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Friday, May 3

Bolinao Church—Mystery and History

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More than 400 years old and still standing, Bolinao Church.
After we reached the bus terminal in Bolinao, we took a glimpse of the posted map with tourist spots. It was already noon time when we arrived in this westernmost part of Pangasinan and we decided to eat for lunch in a nearby carinderia. Ulam cost P30 per order, and P20 for half of it. One cup of rice was P10. Enough energy has been restored for us to move forward to our first destination—the Bolinao Church.

Bolinao Weekend Fun2: Golden Sands & Water Falls

Bolinao Church
The Saint James The Great Parish, or commonly called as the Bolinao Church, was a very old church dating back its very first construction 4 centuries ago—or more than 400 years. I thought Camiling Church was already old which was erected 200 years ago, but look at this, it’s twice the age of our church in Camiling, Tarlac. Your great, great, great, great, grandfather of your grandfather was not even born when the church was constructed.

The Augustinian friars took over the missionary area, when it was first entrusted to the Dominican friars. The church was constructed sometime in 1609 (whow! Very old indeed!) by the Augustinian friars, chiefly because the Dominicans were not able to manage the entirety their missionary areas which was very wide knowing that there few to actually handle them all. Based on history, the church was 75 feet tall, or almost 23 meters high—which is the height of an eight-storey building. Unfortunately, an earthquake toppled the structure in 1788, burying the height to half of it. Another incident happened when the convent was burnt in the year 1819. What was left in the church was its remains, and when we saw the church inside, it was already renovated and could have been restructured already.
Our group in Bolinao Church.
The church was big and the ceiling was high. There were bats hanging on the trusses of the church. What we also noticed was that the trusses of the church were big chunks or blocks of wood. Maybe the first churches were built out of these trunks of wood so it can withstand or carry over the weight of the ceiling or roof. Another thing, though we cannot confirm, was the fact the truss carries steel truss over it. Hmm..that doesn’t sound good. But well, it could be possible that it was not carried by the wooden truss and that they just want to preserve the first materials of the structure.
Front of Bolinao Church


There was no mass when we arrived in the area. We just went inside for a simple prayer and photo ops. Nonetheless, the mystery of history was there to find out. I heard that there was unfounded information that the first mass was actually held in Bolinao, Pangasinan sometime in the 12th century. It was contrary to the belief that the first mass was held in a secluded island in the Visayas area (was that Limasawa?), which was stated in several books. The one in the Visayas area was documented (was that Pigafetta who was Magellan’s travel writer that time? Haha look at that, the first people on earth were the real travelers and navigators!). The one in Bolinao was not cited. It means to say that, the first religious women in the Philippines were not from the Visayas area but the ones in Bolinao, Pangasinan. But there were no concrete proofs to support this allegation.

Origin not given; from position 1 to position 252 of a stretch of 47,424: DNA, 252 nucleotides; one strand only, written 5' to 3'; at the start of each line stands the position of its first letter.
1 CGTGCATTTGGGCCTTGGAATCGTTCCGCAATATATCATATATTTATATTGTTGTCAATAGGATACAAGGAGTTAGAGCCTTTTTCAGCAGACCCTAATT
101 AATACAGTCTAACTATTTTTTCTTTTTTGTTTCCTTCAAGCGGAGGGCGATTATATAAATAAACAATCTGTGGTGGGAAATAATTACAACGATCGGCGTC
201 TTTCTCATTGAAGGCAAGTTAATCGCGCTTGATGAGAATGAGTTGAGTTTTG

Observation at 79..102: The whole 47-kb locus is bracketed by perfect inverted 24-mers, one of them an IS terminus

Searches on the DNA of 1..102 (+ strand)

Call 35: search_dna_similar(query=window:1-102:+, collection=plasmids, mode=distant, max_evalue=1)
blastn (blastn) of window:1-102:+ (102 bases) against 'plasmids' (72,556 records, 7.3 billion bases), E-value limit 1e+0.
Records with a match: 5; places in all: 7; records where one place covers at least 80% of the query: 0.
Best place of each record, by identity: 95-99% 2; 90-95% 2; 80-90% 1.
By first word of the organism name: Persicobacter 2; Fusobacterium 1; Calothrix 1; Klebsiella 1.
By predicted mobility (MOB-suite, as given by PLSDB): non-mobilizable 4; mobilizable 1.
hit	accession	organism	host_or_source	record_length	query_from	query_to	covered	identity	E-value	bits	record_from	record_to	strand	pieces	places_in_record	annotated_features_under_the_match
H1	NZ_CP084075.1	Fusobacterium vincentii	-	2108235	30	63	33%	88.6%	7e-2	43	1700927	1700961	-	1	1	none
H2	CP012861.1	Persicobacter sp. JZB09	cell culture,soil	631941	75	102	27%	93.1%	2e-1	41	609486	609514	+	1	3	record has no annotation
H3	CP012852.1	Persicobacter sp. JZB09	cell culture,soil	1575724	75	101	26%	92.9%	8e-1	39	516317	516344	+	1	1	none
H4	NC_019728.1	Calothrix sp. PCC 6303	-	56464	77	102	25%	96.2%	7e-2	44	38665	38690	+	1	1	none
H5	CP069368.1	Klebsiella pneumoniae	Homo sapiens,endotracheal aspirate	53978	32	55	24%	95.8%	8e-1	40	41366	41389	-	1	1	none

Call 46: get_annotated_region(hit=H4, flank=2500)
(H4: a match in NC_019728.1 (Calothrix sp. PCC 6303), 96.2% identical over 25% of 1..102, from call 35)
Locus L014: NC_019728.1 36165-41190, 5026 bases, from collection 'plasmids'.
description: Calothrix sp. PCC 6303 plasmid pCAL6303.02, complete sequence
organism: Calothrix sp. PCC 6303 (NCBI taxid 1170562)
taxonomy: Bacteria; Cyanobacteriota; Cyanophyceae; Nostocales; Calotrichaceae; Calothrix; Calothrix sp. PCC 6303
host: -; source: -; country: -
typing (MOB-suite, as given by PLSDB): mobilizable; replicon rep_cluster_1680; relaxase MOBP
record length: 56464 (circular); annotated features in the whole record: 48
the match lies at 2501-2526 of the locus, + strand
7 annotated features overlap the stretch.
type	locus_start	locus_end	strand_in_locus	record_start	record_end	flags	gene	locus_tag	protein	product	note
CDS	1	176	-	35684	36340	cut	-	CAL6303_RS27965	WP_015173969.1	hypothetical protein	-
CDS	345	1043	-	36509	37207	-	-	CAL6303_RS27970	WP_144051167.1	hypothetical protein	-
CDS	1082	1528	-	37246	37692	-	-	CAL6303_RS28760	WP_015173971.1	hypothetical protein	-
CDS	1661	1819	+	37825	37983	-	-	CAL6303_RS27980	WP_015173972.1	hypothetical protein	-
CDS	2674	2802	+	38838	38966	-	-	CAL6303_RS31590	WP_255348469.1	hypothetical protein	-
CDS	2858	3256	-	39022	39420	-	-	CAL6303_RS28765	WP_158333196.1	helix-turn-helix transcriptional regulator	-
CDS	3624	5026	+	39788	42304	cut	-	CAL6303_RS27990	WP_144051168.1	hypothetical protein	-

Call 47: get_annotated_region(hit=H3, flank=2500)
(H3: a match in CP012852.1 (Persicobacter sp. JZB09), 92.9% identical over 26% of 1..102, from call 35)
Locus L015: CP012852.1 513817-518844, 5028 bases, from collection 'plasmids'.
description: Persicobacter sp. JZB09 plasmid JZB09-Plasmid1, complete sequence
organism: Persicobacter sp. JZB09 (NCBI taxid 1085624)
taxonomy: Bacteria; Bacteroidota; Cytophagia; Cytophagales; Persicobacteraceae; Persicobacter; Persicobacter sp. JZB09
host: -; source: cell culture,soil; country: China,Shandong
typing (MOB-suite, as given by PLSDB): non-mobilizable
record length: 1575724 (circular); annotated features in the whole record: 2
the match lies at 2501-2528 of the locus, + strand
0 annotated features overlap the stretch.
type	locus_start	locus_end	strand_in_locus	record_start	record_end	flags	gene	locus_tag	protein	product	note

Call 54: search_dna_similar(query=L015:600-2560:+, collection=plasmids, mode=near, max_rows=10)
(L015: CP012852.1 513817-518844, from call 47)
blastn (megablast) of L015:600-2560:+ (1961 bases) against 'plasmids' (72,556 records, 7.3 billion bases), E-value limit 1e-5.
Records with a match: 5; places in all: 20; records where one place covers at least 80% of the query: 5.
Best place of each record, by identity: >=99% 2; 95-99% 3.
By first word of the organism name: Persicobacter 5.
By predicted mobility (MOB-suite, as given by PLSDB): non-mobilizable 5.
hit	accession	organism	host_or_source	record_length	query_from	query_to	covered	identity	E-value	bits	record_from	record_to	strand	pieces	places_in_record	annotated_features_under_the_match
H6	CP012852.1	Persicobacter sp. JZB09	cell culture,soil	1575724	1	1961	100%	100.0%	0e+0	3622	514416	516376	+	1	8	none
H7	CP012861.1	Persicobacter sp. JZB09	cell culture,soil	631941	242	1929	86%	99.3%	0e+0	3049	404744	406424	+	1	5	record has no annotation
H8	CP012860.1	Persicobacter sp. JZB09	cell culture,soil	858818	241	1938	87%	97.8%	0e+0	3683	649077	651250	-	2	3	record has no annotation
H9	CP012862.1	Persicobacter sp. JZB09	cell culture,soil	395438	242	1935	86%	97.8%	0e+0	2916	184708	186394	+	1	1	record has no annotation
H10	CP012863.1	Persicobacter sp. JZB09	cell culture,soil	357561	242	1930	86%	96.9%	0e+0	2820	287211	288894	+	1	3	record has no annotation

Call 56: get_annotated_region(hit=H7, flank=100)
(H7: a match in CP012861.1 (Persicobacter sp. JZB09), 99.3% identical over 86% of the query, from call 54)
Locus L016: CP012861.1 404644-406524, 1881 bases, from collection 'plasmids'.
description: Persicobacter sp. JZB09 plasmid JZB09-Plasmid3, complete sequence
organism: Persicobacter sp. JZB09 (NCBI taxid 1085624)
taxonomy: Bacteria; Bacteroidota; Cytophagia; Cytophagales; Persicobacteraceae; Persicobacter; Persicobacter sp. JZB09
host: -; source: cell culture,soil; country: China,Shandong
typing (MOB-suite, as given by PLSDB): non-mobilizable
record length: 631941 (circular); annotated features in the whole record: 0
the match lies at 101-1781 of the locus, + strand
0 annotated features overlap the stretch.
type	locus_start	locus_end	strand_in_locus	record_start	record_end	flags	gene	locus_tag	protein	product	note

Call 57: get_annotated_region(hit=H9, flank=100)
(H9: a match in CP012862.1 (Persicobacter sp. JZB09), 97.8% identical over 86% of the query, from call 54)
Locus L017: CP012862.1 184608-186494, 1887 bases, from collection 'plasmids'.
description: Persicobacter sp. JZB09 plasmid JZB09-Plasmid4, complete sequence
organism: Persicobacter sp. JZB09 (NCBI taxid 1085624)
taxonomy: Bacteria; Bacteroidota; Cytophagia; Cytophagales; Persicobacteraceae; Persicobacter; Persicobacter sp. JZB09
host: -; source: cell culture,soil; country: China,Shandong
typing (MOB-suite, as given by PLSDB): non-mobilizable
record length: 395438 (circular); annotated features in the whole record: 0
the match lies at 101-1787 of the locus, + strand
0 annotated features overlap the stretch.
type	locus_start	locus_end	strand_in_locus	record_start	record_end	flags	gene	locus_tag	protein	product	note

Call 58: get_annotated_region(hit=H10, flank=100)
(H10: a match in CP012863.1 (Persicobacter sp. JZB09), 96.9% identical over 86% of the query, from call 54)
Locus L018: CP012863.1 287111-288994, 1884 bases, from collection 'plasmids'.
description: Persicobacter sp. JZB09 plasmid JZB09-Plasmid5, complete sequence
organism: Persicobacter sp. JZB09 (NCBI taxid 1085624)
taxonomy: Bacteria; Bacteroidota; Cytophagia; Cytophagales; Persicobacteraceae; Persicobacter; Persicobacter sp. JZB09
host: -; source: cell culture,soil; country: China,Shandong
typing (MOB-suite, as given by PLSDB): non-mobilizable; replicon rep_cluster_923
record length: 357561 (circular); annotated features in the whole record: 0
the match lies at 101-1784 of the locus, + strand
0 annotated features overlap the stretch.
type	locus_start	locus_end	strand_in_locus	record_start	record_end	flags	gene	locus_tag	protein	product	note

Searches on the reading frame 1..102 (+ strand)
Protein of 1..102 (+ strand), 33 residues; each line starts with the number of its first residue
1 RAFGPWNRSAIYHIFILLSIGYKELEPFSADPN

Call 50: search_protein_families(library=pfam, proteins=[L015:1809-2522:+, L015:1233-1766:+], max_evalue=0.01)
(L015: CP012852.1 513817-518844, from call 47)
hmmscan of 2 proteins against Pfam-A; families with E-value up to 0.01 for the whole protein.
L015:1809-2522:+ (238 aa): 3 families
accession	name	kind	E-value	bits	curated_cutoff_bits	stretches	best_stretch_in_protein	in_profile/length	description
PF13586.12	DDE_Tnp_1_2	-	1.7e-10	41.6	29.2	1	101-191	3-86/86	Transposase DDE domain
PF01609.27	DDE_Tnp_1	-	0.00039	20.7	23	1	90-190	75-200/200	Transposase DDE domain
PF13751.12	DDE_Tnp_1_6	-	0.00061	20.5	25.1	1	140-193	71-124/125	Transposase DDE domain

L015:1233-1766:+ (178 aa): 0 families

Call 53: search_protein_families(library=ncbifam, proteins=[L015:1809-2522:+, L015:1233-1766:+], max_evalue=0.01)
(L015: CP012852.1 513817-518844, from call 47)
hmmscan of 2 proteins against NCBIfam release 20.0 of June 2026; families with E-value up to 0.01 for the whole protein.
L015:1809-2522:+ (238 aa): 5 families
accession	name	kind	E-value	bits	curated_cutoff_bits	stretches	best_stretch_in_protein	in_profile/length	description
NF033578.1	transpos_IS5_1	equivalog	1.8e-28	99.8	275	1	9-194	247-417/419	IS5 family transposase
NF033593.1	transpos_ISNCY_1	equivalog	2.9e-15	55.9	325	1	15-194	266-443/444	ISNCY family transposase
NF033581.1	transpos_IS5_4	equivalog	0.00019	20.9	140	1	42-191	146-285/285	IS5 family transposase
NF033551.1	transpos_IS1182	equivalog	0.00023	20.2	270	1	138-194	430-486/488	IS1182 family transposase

Truss ceiling of the church

My comment in this part was that, the people of Bolinao should care about their church. If it’s possible, they must do some more beautification in the church area to a church like the one in Paoay, Ilocos Norte. It doesn’t need more space, it only needs regreening of the area. And possibly, re-paint the whole church to a more attractive one. I find Bolinao as a tourist spot potential, it just badly needs reorganization (I love the way how they do it in Sagada) and things like that. The market beside it was a downer, because it was untidy (though the fish were fresh and great).
Bolinao Church inside

Bats hanging inside the church

The next thing we checked out after Bolinao Church was the Lighthouse, but to our surprised we saw a “lost stone” somewhere in the shores of Bolinao.


Bolinao Weekend Fun2: Golden Sands & Water Falls Travel Series:
Part 2: Bolinao Church--Mystery and History

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2 comments:

  1. Hey, thank you for this wonderful site. Actually, we're heading to Bolinao later this afternoon for a roadtrip. I just make some research about Bolinao, (though we have a guide) & your blog is the coolest to read! Thank you for the informations (esp. the cave part), now i have idea of where we go. More trips to come! Godbless :)

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